It might have been suggested that the actual situation with regard to opposition to this application is indicative of more than a two-thirds majority in favour of discharge, in so far as the owners of 9 flats wish this, 5 did not oppose and of the 5 who did oppose 3 wrote withdrawing their applications in the following identical terms:-
“Having had it explained to us that the discharge will not affect the condition which states that residents at the subjects must be over the age of 60 or in receipt of a pension, we withdraw our objection to the application.”
However, that would not be conclusive, because if the applicants had, with the necessary two-thirds majority, used the Section 33 procedure to execute a discharge the present respondents could have applied to preserve the existing condition. They could then have argued that discharge (as opposed to variation of the procedure to be followed) was not in the best interests of the owners of all the units, looked at as a group: Section 98(b)(i).
We fully recognise, as a factor of some weight, the practical problem which faced the applicants. However, they were asking us to remove a condition which the Act has made enforceable by co-proprietors and which seems to us to have a continuing valid purpose, without putting anything in its place and without indicating any effort to put anything in its place despite the apparent possibilities of doing so. We have rejected the suggestion that this clause has no separate purpose or benefit. We do not detect any real criticism of the principle behind such a clause or any suggestion that some such procedure is in principle no longer appropriate. Appreciating fully the limited extent of the benefit to the respondents and the difficulties for the applicants, we would not have been satisfied that circumstances justifying such a step had been demonstrated in this case. We would therefore have refused the application to discharge.
However, recognising the difficulty which the applicants were in, we would have been prepared, in the alternative, to consider varying the burden so as to permit the particular transaction which is the subject of the applicants’ conditional contract to proceed. That would have been a possible course, which would leave the clause in place, merely relaxing it to so as to enable this sale to proceed. The purchasers would then still have been bound by Clause 3(d), and Clause 3(j) would apply to any future sales by them or any other proprietors unless or until either discharged or varied, preferably by agreement but possibly by resort to a statutory procedure. Although this would have had the unsatisfactory result of not curing the problem, that could also be said of outright refusal of this application.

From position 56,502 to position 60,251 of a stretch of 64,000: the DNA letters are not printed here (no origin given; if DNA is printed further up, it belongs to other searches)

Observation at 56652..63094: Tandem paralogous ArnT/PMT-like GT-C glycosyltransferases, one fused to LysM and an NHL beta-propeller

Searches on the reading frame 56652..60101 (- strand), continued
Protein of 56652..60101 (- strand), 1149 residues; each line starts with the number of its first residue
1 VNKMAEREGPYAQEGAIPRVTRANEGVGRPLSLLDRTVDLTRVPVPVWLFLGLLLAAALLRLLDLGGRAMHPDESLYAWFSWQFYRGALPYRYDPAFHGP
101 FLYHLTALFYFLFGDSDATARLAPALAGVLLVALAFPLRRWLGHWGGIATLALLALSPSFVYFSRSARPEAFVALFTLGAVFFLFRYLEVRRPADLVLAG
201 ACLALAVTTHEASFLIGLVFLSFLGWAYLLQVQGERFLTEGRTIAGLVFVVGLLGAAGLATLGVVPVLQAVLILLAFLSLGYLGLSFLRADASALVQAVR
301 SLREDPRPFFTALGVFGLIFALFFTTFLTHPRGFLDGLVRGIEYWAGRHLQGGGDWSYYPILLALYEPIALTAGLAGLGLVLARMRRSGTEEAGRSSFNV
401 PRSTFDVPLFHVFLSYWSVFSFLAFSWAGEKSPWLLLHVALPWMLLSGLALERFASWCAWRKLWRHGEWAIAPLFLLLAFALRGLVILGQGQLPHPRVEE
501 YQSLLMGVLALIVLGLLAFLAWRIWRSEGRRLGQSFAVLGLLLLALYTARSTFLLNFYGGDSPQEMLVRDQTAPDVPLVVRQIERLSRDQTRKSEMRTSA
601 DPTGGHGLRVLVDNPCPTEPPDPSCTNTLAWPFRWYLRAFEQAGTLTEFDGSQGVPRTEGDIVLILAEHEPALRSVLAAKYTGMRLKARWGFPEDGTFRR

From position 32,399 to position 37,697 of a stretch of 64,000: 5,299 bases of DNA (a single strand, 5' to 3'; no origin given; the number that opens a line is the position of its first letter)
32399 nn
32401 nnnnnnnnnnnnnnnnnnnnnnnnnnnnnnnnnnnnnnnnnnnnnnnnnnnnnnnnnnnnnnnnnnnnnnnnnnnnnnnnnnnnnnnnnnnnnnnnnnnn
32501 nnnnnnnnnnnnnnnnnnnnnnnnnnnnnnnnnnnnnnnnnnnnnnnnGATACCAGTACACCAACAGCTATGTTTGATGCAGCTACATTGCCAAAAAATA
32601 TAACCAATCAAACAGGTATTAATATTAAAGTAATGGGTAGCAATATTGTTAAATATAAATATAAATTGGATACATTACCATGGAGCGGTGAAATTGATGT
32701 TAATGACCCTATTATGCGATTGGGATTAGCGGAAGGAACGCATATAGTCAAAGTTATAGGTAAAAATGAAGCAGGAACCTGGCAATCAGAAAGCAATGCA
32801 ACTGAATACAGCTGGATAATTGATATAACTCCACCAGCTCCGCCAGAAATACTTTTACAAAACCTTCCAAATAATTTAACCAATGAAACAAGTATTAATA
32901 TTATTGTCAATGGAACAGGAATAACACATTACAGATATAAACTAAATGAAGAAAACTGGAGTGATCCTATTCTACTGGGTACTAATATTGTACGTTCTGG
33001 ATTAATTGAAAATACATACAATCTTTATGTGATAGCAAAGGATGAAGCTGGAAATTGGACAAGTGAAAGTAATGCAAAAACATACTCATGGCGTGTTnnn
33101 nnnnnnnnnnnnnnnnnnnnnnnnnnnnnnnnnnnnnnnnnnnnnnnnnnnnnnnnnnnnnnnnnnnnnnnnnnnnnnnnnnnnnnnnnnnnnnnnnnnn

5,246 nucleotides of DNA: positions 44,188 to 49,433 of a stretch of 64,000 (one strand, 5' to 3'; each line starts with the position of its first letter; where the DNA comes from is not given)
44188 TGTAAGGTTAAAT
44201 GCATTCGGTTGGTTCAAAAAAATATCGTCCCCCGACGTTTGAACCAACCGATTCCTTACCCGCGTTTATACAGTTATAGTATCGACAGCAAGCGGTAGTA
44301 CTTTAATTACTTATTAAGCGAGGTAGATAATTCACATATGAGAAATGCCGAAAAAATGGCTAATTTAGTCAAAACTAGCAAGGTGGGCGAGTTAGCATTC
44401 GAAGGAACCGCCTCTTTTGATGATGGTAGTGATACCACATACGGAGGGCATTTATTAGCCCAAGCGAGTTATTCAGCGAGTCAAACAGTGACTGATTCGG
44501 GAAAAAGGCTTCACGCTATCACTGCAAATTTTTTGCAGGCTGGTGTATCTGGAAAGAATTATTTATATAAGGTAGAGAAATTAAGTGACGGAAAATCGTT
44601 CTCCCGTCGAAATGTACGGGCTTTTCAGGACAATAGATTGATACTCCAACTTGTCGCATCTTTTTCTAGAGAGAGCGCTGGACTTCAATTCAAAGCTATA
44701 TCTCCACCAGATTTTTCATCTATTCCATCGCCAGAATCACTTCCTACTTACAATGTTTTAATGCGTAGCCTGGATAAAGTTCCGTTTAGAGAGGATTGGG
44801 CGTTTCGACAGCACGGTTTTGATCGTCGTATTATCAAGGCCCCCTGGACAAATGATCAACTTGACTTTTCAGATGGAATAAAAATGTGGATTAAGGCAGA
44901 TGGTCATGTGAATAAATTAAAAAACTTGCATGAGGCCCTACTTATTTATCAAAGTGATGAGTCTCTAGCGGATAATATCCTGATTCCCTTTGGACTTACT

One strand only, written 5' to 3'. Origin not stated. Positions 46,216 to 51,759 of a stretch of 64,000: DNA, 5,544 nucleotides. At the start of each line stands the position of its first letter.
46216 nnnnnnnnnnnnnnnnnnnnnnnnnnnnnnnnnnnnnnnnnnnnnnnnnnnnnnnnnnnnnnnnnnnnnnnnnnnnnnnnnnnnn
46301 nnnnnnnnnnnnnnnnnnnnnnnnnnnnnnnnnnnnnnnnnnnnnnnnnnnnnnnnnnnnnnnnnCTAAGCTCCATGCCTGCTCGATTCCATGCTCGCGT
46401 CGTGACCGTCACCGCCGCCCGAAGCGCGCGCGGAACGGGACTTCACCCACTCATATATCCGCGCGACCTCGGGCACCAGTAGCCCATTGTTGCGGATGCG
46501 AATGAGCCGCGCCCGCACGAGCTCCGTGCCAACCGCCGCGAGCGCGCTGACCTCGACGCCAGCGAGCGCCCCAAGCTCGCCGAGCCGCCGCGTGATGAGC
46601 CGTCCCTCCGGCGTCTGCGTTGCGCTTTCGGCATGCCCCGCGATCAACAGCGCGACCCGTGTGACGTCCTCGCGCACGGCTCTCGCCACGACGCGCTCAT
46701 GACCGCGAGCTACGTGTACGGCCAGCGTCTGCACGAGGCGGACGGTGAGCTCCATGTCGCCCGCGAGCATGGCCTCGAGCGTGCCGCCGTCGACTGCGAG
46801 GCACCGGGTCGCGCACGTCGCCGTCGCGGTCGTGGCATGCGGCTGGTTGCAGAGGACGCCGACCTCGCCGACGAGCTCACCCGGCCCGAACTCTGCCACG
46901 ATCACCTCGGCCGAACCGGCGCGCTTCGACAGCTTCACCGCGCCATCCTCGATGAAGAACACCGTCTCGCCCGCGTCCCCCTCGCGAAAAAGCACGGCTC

However, we do not require to consider that possible disposal in view of our decision on validity. We shall grant the application to the extent of determining, in the exercise of our jurisdiction under Section 90(1)(a)(ii), that Clause 3(j) of the Deed of Conditions is no longer valid and enforceable.
The applicants intimated that in the event of success they would seek an award of expenses. Appreciating that Section 103(1) requires us to give particular consideration to the extent of success of the application or the opposition, we do not consider that an award of expenses is appropriate in this particular case, for the following reasons:-
|Decision issued:||11 December 2006|
|Member:||J N Wright, QC|
Certified a true copy of the statement of reasons for the decision of the Lands Tribunal for Scotland given and intimated to parties on 11 December 2006.
Neil M Tainsh
Clerk to the Tribunal